Materialities and socialities of postcapitalism: Commons, peer to peer sharing and solidarity
Organizers: Chris Giotitsas, Lena Olaison, Ozan Nadir Alakavuklar and Karolina Mikołajewska-Zając
Crises are a defining characteristic of our times. From the looming dread of environmental collapse, to the perpetual turmoil in the financial markets, to overall existential doubts over our unsustainable ‘way of life’. The aim of this conference is to inquire into the organising for the potential collapse of the current dominant mode of production and consumption. By doing so, we build on the ephemera conference in Copenhagen in 2014 around the theme of organising for post-growth, as well as several special issues in ephemera (Graziano and Trogal, 2019; Phillips and Jeanes, 2018; Chertkovskaya, Johnsen and Stoborod, 2017; Johnsen, Nelund, Olaison and Sørensen 2017). Nevertheless, the aim is not to provide yet more critique on capitalism. Instead, we invite activists, artists, practitioners and researchers to contribute to the ongoing dialogue for post-capitalist construction, and to discuss how another world is in the making.
We are inspired by and wish to learn from real life practices leading the way in building alternatives locally and globally. There is an enormous variety of initiatives that may point to another way of organising: free and open-source software and wikis, open design and hardware, repair and relocalisation, community currencies and infrastructures. Examples are abound. Agricultural communities like Farm Hack and L’atelier paysan are creating technology and solidarity for sustainable agriculture; initiatives such as Public Lab, OpenBionics and Sensorica are reconceptualising scientific equipment, robotic and bionic devices and electronic hardware in general into open value and development networks; organisations like Enspiral develop novel modes of collaboration and co-creation.
There are even research projects like Infrademos and Cosmolocalism that explore and support such initiatives, highlighting the voices and experiences of practitioners. They also act as links which bring the much-needed practical insights from different initiatives together to build more comprehensive understandings in the face of wicked problems. Both these projects have graciously offered to support us in this year’s conference.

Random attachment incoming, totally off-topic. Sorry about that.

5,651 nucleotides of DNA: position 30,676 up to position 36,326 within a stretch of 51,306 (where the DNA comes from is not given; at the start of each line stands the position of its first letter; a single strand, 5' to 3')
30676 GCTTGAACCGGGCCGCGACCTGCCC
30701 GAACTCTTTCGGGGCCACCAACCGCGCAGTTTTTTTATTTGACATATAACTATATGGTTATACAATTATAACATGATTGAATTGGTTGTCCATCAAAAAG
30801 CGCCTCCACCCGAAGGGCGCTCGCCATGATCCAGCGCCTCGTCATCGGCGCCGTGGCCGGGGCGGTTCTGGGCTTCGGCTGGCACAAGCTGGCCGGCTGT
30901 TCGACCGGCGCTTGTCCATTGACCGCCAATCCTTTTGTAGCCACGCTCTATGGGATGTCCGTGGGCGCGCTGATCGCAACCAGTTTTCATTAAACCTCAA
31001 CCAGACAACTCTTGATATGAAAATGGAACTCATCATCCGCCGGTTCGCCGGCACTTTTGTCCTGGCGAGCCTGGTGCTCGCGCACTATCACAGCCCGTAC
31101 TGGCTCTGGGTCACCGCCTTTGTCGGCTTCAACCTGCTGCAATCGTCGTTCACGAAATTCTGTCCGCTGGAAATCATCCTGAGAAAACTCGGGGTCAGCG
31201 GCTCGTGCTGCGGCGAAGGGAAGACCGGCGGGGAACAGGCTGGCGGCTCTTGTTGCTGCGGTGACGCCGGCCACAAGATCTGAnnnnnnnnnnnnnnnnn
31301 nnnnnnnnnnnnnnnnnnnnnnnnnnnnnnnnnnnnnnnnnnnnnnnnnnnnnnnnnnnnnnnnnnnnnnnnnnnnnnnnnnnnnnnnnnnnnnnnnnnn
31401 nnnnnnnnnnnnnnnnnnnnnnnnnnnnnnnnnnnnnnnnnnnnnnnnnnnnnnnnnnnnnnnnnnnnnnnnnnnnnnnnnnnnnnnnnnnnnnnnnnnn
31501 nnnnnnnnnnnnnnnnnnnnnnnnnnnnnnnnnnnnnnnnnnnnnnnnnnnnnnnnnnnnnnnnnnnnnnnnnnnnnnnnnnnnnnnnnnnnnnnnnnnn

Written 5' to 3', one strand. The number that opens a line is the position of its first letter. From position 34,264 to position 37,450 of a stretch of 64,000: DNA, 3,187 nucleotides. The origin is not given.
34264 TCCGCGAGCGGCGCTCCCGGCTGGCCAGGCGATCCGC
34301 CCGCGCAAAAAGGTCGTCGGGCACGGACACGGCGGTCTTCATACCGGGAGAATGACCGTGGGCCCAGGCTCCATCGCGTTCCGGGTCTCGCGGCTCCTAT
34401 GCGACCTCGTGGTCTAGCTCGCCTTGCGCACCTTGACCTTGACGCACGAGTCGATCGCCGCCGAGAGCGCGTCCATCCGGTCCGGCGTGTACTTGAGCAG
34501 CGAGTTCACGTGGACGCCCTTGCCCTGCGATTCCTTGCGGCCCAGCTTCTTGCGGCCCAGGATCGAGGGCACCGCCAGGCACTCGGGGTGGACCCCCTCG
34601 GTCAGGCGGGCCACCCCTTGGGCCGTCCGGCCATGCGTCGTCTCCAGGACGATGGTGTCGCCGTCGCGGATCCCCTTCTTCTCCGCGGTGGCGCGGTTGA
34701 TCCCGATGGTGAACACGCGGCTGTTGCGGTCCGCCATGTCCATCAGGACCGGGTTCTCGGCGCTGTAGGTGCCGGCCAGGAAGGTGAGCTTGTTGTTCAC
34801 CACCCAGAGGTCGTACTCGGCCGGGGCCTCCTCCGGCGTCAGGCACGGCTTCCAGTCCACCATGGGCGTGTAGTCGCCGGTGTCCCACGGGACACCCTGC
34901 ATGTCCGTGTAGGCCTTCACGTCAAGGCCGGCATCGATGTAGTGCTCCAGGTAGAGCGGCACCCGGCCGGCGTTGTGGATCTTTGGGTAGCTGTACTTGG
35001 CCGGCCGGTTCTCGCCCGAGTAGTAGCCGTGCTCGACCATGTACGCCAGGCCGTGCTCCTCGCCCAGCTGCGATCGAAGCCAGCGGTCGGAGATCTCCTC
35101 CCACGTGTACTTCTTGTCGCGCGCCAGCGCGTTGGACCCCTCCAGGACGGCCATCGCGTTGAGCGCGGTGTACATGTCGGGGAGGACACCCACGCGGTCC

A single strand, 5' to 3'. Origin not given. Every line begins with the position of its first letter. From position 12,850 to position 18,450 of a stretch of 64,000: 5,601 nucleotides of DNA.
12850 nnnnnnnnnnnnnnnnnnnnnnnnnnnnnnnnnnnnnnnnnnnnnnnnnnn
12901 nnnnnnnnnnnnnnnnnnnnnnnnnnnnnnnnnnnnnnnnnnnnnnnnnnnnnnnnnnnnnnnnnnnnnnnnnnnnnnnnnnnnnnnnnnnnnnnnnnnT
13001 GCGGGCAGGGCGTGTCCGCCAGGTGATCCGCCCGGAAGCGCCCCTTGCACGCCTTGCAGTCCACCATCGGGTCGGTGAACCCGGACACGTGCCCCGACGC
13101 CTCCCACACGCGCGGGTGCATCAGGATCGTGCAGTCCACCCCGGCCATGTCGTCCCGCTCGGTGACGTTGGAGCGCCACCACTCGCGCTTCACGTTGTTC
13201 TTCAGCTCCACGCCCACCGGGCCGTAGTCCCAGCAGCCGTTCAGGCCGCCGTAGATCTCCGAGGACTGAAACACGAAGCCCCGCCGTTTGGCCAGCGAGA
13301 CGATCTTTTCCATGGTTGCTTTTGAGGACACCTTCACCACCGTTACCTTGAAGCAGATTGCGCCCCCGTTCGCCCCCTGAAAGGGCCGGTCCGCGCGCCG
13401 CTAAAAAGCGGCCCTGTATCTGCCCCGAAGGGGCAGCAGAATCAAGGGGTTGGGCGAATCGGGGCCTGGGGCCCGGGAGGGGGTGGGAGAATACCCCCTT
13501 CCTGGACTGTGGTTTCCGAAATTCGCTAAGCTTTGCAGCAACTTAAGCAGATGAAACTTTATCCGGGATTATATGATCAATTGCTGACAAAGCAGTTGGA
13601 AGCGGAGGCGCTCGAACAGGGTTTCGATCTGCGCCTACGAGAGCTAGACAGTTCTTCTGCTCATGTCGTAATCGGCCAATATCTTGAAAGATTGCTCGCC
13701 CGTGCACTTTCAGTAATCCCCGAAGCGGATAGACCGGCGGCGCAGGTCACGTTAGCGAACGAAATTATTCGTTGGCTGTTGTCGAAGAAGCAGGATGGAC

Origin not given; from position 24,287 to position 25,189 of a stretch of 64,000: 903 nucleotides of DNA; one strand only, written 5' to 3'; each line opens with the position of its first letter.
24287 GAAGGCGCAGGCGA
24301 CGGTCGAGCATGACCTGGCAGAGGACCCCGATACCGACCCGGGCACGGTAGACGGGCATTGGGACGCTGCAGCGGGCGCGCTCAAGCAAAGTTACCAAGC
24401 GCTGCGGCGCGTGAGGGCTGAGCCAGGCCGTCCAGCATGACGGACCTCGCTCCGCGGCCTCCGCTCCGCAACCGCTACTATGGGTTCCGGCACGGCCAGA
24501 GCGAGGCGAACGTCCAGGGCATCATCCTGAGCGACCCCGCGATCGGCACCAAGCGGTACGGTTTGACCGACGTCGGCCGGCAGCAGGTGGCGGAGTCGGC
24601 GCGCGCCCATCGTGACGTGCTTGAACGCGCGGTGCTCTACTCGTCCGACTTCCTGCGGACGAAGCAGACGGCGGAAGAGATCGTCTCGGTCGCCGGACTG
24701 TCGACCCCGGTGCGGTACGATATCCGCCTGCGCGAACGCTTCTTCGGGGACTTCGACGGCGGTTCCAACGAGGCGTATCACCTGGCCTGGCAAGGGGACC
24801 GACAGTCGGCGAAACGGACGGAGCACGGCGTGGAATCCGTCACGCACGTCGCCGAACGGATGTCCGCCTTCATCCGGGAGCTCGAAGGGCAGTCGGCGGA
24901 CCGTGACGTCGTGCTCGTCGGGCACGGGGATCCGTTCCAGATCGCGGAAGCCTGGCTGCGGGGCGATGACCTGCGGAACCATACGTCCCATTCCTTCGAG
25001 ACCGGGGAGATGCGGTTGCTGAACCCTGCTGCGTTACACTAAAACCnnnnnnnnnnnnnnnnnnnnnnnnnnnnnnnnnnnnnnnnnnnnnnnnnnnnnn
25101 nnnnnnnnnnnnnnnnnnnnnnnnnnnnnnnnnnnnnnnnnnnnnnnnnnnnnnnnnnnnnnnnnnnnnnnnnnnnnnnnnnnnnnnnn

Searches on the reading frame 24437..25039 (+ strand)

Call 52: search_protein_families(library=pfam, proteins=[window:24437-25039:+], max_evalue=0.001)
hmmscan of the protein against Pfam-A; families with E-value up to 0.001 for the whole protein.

We thus want to discuss empirical studies on initiatives for technological sovereignty and autonomy, citizen solidarity, transnational community cooperation, alternative conceptualisations of technological innovation based on the commons, self-organising through peer-to-peer technologies and practices, and many other cases and themes related to sustainable and resilient grassroots development. Do these studies offer concrete evidence for the capacity for genuine societal change driven by values that exceed individualistic self-interest and capitalist growth? And do they illustrate how such initiatives, when allowed to flourish, may provide the blueprints for the proliferation of alternative practices?
From a theoretical point of view, we want to open up space for discussion on how we can create and be part of post-capitalist imaginaries through various levels of organising. How networks of mutual aid and solidarity can be built, and how they can change social and political landscapes surrounding them. We also wish to re-examine what constitutes sustainable alternatives within the current political climate and in juxtaposition with pressing environmental, social and economic problems. What is the line between ‘realistic’ mainstream solutions and radical proposals? How can the ‘realistic’ solutions be radicalized and how can radical proposals scale or spread? How can we affectively relate to masses of people and what role the different types of solutions play in all this?
Greece has been at the centre of the current Euro-crisis, giving rise to novel and innovative forms of civil activity. Many of these gestate post-capitalist forms either by necessity or by design. By applying self-management and peer-to-peer practices – inspired by the commons and economic solidarity – and using digital and other technological innovations, new crisis-resilient socio-technological systems are emerging. Hence, the event will be held in the largely neglected yet unspoiled mountainous region of Tzoumerka, where farmers and researchers have created a community/space to collaboratively build practical solutions and tools for their production needs, using modern and traditional technologies.
We encourage participation in a variety of formats including articles, notes, photo essays, exhibitions or any other practical and experimental contributions.
The deadline for submitting abstracts is 13 March 2020. Abstracts of no more than 500 words should be submitted in a PDF/word document, and any questions addressed to Chris Giotitsas (chris.giotitsas(at)gmail.com). The conference is free for participants without institutional support, while a selection of fee options is available for those with funding who wish to support ephemera.
An open call for a special issue in ephemera will follow the conference to which participants and non-participants will be able to submit their contributions.